Rosendale NY (PRWEB) May 24, 2012
"Vestiges..." published in 1844 was the first popular account of evolution. It was an immediate sensation; it did more to publicise evolution that Darwin's "Origin of Species" published 15 years later. "Vestiges..." sold more copies in its first 8 years than "Origins..." sold in its first 20 years, and "Vestiges..." continued to outsell "Origins..." up to the end of the 19th century.
Chambers introduced the concepts of creatures adapting to their environments, pre-adaptation, succession of geological strata over time along with the fossils contained in them, massive extinctions, homology, rudimentary organs, and recapitulation. He also tackled head on the issue of human evolution, tracing our origin to apes and monkeys. That humans had evolved had become widely known throughout Britain and America by the time Darwin published "Origins..."
Darwin's contributions included adding weight to Chambers' arguments; Chambers published "Vestiges..." anonymously, Darwin was a highly respected scientist. And professional scientists were more impressed by Darwin's proposed mechanism for how evolution worked than by Chambers' theory. But Darwin's theory of natural selection didn't win broad acceptance until the mid 20th century when it was combined with genetic mutation in the Modern Synthesis.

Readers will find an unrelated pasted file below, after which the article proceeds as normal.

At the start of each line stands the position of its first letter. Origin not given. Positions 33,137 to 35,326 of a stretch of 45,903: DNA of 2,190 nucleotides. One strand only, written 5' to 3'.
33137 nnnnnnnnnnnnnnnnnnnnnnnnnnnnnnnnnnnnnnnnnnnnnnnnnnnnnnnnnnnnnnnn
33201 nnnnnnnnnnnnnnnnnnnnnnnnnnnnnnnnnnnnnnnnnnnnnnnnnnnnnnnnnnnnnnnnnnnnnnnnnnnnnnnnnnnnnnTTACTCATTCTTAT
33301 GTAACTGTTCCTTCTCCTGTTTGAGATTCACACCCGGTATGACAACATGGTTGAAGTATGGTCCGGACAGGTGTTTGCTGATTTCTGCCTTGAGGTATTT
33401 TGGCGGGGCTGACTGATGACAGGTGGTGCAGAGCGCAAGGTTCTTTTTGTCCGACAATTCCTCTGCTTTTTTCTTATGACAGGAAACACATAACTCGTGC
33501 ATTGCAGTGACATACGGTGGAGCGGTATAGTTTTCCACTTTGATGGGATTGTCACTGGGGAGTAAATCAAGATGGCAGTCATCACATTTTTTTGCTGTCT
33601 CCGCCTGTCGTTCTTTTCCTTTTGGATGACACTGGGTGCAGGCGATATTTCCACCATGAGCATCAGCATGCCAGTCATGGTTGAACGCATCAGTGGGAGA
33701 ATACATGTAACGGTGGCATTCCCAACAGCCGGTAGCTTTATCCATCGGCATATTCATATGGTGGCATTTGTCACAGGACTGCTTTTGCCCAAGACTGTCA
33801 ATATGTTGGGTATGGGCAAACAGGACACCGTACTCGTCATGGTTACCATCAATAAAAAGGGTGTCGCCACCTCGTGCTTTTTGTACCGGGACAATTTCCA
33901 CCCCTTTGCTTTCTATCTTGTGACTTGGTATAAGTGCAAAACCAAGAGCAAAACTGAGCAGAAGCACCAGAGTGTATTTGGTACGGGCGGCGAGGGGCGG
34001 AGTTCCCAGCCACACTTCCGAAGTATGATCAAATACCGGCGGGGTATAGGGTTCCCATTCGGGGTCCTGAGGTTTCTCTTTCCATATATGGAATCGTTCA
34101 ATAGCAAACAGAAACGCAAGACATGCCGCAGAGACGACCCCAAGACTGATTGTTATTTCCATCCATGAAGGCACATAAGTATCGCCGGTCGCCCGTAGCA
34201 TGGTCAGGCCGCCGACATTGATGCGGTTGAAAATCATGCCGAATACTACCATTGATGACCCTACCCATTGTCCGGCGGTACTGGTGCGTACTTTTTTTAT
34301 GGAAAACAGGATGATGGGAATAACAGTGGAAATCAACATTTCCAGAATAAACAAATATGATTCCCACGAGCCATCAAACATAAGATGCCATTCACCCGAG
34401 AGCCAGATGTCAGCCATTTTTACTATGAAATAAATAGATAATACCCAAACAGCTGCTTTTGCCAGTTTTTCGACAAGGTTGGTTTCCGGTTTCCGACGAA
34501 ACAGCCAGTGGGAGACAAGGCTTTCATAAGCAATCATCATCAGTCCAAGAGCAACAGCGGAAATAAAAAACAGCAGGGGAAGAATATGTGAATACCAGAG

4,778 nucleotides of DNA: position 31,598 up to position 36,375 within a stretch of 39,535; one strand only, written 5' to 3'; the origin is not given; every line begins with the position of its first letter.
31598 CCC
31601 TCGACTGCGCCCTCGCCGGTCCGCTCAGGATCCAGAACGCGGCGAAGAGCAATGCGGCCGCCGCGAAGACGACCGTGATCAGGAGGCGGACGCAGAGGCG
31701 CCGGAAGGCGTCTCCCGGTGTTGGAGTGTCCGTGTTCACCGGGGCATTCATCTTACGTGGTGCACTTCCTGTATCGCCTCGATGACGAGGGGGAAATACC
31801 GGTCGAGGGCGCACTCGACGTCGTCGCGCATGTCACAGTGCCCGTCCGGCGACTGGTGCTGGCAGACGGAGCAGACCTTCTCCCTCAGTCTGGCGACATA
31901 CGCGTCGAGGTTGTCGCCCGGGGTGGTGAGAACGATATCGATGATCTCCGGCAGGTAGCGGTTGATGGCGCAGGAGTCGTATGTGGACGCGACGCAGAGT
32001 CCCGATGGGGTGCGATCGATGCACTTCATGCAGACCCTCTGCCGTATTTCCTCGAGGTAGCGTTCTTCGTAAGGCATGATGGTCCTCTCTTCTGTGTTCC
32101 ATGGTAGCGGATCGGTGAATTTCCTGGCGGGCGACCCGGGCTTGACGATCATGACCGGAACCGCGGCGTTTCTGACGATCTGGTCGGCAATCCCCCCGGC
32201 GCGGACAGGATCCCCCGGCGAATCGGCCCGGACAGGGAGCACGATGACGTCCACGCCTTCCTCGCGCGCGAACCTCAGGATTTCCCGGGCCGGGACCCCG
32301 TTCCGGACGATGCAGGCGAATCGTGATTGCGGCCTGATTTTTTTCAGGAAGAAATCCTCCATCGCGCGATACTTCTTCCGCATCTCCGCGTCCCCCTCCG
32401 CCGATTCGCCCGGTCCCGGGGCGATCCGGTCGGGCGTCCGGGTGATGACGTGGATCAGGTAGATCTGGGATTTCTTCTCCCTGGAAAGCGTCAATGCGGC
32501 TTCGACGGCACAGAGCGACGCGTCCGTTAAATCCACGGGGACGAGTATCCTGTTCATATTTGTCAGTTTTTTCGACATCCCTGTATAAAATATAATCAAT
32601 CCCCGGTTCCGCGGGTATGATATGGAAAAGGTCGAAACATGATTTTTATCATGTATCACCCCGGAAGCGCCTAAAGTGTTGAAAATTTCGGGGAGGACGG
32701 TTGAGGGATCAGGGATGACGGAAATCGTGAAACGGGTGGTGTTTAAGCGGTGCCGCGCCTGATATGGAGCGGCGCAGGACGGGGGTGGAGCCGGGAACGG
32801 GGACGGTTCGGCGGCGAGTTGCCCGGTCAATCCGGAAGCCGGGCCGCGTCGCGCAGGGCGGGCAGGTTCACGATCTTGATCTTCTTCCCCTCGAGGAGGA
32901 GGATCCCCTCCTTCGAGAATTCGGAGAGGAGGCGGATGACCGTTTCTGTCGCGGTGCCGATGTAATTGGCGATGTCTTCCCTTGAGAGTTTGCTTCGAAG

Does "Vestiges..." retain any value today? Chambers believed living creatures had all along been pre-adapted to be as complex and capable as humans, they just needed the right conditions to develop first fish, then reptiles and then mammals. For him all living creatures had wonderful potential. Darwin's natural selection suggested living creatures had no more potential than they needed to survive in their surroundings. Reading "Vestiges..." can help restore a sense of wonder at the world of nature.
The full review of "Vestiges..." is posted at takeondarwin.com. The Take On Darwin website is a collection of resources to help in coming up with new theories of evolution, neither Darwinist nor creationist. The publisher of the website is Shaun Johnston, author of the review.